End-of-Life Choice, Palliative Care and Counseling

Aid in Dying

Victory in Vermont

Vermont made history last month when its legislature became the first to authorize access to aid in dying. “Gov. Peter Shumlin and Vermont legislators have shattered a barrier by becoming the first politicians to show the courage to enact a death-with-dignity law,” said Compassion & Choices President Barbara Coombs Lee about the impactful win. Vermont is now the fourth state to affirmatively allow physician aid in dying and the first in the East. Oregon and Washington both sanctioned the practice through ballot initiatives, while Montana affirmed this option for the terminally ill via a state Supreme Court ruling in Compassion & Choices’ Baxter v. Montana case.

The Vermont bill is also unique in that it starts with rigorous requirements similar to the Oregon and Washington laws, including mandates for waiting periods, second opinions and extensive physician reporting. But after three years it transitions to a model governed by best practice standards, as in Montana. “Professional practice standards guide all of medicine, and it is appropriate for aid in dying to be governed in this manner,” explained Compassion & Choices Legal Affairs Director Kathryn Tucker, who testified before both the Vermont House and Senate in favor of the bill and also served as lead counsel in the Baxter case. More

Compassion Drives ‘Aid in Dying’ Movement

By Mary Steiner

Jun 02, 2013

Vermont recently approved historic legislation allowing aid in dying, sometimes referred to as “death with dignity.”

Its The Patient Choice at End of Life Act represents a tremendous advance for citizens of that state and the entire movement to expand end-of-life choice. Although widely covered in media on the East Coast, this important development received little attention in Hawaii.

Aid in dying allows terminally ill, mentally competent adult patients to request, and physicians to prescribe, life-ending medication when they their suffering unbearable to bring about a peaceful death.

Vermont is the first state to enact such a law legislatively. Oregon and Washington passed death-with-dig- nity acts by referendum, while the Montana Supreme Court ruled in 2009 that physicians there may provide aid in dying.

The new Vermont law, which the governor signed on May 20, contains provisions similar to Oregon’s Death with Dignity Act and policies in Hawaii. It follows Oregon’s model, but after three years, those requirements expire, at which time professional practice standards will prevail, as they do in Hawaii. More

Help Doctors Like Me Protect End-of-Life Liberty

Dear friends,

For a while, it looked like I was in serious trouble.

I’m an old-school family physician in Missoula, Montana, just like my dad before me. I had written aid-in-dying prescriptions for three patients since the Montana Supreme Court’s Baxter decision made it legal to do so in 2009.

But now, the Baxter decision was about to be upended by state legislators. Working with anti-choice zealots, they proposed a bill to put doctors in jail for up to ten years for writing those legal prescriptions.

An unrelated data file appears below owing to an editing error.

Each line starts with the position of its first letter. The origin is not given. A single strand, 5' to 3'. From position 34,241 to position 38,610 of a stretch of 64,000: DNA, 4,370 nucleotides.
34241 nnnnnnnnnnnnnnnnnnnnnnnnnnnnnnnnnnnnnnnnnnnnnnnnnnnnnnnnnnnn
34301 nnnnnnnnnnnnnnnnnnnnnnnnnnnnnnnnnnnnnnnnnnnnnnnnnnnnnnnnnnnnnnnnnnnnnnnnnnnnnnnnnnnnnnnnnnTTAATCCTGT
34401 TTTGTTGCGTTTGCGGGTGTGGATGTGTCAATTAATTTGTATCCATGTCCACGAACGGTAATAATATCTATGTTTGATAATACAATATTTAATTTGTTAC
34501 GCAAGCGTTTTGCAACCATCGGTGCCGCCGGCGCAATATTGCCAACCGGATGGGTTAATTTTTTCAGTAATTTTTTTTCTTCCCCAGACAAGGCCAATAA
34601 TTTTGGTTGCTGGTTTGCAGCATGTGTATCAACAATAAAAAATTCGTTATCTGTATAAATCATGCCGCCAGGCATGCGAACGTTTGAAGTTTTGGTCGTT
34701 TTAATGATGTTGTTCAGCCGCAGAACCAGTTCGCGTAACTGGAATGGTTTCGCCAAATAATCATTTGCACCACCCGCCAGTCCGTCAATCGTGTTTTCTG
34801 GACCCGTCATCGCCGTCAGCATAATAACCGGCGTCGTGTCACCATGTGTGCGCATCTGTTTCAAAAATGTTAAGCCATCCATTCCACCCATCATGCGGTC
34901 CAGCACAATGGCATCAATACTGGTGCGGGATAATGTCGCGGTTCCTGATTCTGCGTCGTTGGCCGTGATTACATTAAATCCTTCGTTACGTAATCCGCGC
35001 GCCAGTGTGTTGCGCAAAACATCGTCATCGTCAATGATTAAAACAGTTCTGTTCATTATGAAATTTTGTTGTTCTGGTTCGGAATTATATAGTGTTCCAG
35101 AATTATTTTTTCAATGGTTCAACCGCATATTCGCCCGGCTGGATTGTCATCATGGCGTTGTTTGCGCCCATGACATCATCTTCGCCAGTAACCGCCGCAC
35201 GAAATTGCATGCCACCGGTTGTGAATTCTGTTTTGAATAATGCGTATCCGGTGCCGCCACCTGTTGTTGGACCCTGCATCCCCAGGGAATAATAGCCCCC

Compassion & Choices, which spearheaded Baxter and made physician aid in dying possible for my patients, was still on the scene—protecting the decision from all manner of legislative and activist mischief. Thankfully, they were ready to defeat this latest attack. More

Tell Everyone You’re Good to Go

Dear friends,

Hindsight is always 20/20. But I still feel utterly duped by the medical establishment for what happened to my father, Ted Hamann.

At age 73, he went into his local hospital for a routine surgical procedure. He came out of it doing as well as expected, but six hours later he was in an ambulance on a 75-mile mad dash to Boston due to a stroke.

Doctors there gave us nothing but optimistic predictions about how Dad would respond to surgery. And we felt hopeful afterwards, when he was discharged to rehab to learn to walk, talk and swallow again.

Unfortunately, he had another stroke—this one even more debilitating. Once again, we were steered toward treatment as the only logical and responsible option. We were skeptical, so at every turn we gave doctors my father’s DNR and reminded them that he wanted no extraordinary measures or aggressive treatment of any kind. More

Vermont Gov. Signs First Death-with-Dignity Law Passed by Legislature in Nation

CONTACT: Sean Crowley
202-550-6524
, scrowley@compassionandchoices.org 

by Compassion & Choices staff

Historic Achievement is Breakthrough in Death-with-Dignity Movement

(Washington, D.C. – May 20, 2013) Vermont Gov. Peter Shumlin’s signing into law at 2pm today of the nation’s first death-with-dignity bill passed by a legislature is a “breakthrough” moment, according to the nation’s leading end-of-life choice advocacy group, Compassion & Choices. Vermont also will become the first eastern state and fourth state nationwide where aid in dying clearly is legal and accessible starting immediately.

“This historic achievement is a political breakthrough that will boost support for death-with-dignity bills nationwide,” said Compassion & Choices President Barbara Coombs Lee, an ER and ICU nurse and physician assistant for 25 years who co-authored the nation’s first Death-with-Dignity law in Oregon and was a senior advisor on the successful campaign to pass the Death-with-Dignity law in Washington state, both of which were approved by citizen-passed ballot initiatives and served as models for the Vermont legislation. More